Making a Tea Cozy
Keep your pot of tea hot by making a cute or elegant tea cozy. This is a guide about making a tea cozy.
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Make a tea cozy by using the neck opening of an old sweater. I simply eye-balled the amount of sweater I needed by laying the tea pot on the inside-out sweater and drawing a sewing line around it.
Stitched on the line, then cut it out leaving about 5/8 seam allowance beyond the stitching. Turn right-side-out. Slip it over your tea pot.
Decorate if you want or leave it plain. Wool holds heat in and keeps my tea hot. Lots of sweater left for making other stuff too.
By Gloria from western NY
A quick, easy, and frugal way to keep your teapot hot and decorative way to serve your guests. It is sure to be the hit of any tea party or gathering.
Approximate Time: 1-1 1/2 hours
- pattern (pieces given below)
- 1/2 yard each of plain and patterned fabric and quilt
- scraps of batting
- bias tape, purchased or made, roughly 3 yards
- straight pins
- marking pencil
- rotary or cutting mat
Download a PDF of the pattern pieces here:
This project involves all straight and top stitching and the use of bias tape while working with layers.
- Cut all pattern pieces.
- If you are making your own bias tape:
Cut remaining scraps of plain fabric into long 2 inch strips.
With right sides together, press short ends of bias tape strips together.
Press seams open.
Fold length of bias tape in half and press.
Open the bias tape back up and fold the outer edges toward in the inside line.
Fold in half again and press all layers flat. You should have a 1/2 inch wide long strip of bias tape.
Preparing Fabric for Quilt Lines:
- To prepare your round placemat for marking quilt lines, fold in half and then in half again to find the center of the circle. Open the circle and align the folds to match the "X" marking lines on the rotary or cutting mat.
- Line the ruler up across the fabric and match the lines on the rotary or cutting mat then draw a line across the fabric. Move the fabric over by 1 inch indicated on the rotary or cutting mat and line up the next mark. Continue marking all the way across the fabric. Turn the fabric and repeat, marking your lines in the opposite direction to create a grid pattern across.
- For the tea pot cozy, fold the fabric in half lengthwise and repeat quilting lines using the same method.
- Layer your fabric in this order:
plain fabric, right side down
patterned fabric, right side up
- Starting with the center edge of your quilt markings line up with the needle and baste all the way across. Cut the thread and leave long ends hanging.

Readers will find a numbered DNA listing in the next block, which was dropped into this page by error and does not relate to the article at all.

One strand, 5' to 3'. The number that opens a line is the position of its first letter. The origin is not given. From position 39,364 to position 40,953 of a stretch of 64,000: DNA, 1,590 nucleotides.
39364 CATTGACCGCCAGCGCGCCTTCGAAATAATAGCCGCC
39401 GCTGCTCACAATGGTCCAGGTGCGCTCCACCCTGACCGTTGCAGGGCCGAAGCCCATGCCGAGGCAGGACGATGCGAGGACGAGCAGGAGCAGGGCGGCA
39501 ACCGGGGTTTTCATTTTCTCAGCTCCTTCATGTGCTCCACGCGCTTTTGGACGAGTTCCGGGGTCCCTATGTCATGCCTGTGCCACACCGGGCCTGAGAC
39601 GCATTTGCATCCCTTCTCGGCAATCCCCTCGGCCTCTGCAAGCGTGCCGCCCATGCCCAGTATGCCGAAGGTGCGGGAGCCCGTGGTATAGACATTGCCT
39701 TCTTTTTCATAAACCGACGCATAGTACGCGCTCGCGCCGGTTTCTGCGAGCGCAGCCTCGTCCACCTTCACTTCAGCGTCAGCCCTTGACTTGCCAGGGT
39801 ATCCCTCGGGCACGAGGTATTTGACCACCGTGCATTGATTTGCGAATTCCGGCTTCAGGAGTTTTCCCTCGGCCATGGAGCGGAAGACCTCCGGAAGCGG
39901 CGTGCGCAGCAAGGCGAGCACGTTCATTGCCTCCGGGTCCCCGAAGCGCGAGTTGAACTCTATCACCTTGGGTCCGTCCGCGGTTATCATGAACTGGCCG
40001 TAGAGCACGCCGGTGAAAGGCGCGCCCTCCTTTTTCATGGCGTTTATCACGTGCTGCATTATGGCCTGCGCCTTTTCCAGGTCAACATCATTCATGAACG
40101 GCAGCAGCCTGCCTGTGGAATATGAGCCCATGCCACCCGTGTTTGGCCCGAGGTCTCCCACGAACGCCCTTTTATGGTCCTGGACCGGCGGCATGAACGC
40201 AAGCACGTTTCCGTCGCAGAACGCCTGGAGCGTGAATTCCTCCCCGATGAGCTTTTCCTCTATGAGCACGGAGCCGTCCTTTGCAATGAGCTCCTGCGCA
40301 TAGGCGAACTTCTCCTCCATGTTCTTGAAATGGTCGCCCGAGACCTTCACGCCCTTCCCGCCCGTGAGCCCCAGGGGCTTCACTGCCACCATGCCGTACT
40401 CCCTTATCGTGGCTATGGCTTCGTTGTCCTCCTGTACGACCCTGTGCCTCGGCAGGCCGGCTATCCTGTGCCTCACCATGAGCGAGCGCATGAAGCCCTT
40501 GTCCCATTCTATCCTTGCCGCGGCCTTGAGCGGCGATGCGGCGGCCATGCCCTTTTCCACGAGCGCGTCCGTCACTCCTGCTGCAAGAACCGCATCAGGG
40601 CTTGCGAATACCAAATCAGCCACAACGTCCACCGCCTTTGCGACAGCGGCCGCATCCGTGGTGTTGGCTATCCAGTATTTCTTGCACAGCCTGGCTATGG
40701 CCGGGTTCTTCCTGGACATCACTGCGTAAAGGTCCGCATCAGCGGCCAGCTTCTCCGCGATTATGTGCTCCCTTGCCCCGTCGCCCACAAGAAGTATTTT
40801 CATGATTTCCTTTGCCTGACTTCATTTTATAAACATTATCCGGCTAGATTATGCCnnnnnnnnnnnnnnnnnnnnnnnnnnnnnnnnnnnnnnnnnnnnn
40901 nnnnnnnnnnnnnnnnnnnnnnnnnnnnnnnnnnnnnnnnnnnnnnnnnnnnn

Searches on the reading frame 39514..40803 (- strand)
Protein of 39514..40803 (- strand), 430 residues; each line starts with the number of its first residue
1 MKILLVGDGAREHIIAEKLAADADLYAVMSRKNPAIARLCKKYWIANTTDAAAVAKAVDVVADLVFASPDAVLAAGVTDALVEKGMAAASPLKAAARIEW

- Flip the layers over and check the back stitching, if it is not smooth pull the thread out and try again. It takes a little practice and patience to get the desired results.
- Pin a section of bias tape across the bottom only of both pieces of the tea cozy and stitch all layers together with your thread as close to the edge of the bias tape as you can get and still catch it in the stitching on both sides. (For the placemat pin all around the outer edge.)
- With wrong sides together, pin the rest of the outer edge pieces in place folding under the ends of the bias tape on both sides.
- Cut a 4 1/2 - 5 inch piece of bias tape. When you reach the top center of the tea pot cozy, tuck one end of the small piece under the pinned bias tape on the front. Fold the small piece in half with wrong sides together and tuck under the back of the pinned bias tape to form a loop. Continue pinning the rest of the way around.
- Stitch all the way around the outer edge as close to the inside edge of the bias tape as possible, again catching it in the stitching on both sides.
Note: I have found that at this point, the layers will become quite bulky and can be a little hard to work with. When you begin backstitching to lock your stitches in place, start ahead of the corner and backstitch over it. Grasp the hanging threads and use them to gently pull and guide your fabric into the forward stitch to easily move over this area.
Your tea pot cozy and placemat are now ready for use. Be sure to make several extra placemats. One to place under the tea pot and some for your guests. Ring up the girls and invite them over for a fun session of gab and giggles and show off your new tea pot cozy and placemats.
These placemats are also handy for use as hot mats for the table.
By Sew Crafty from So CA
If you're a tea lover, here is a very easy sewing project. They also make great gifts for family and friends. I always use my tea cozy whenever I brew a pot of tea, and it will keep the teapot warm for several hours. I get a lot of my ideas when I search the eBay website.
By MCW from NY
Tea cozies are sure to keep your tea warm in the pot much longer than not having one. Plus this one is way cute! This craft would also make a great gift for tea drinkers.
Ask a QuestionHere are the questions asked by community members. Read on to see the answers provided by the ThriftyFun community or ask a new question.
I am looking for a tea cozy pattern.
By tiller from Amsterdam, NL
May 31, 20090 found this helpful
I'm making your tea cozy. As you can see, it's my first attempt hence the very simple quilting. I just want to do a test run before I make more.
I am a little confused on how to finish off the start and end points of the binding that goes along the curve. You say in point 10, "folding under the ends of the bias tape on both sides". How do you stitch this so it looks neat on the inside. Please post a picture, if possible, to show how to finish the binding at the bottom sides. Thank you for an excellent tutorial.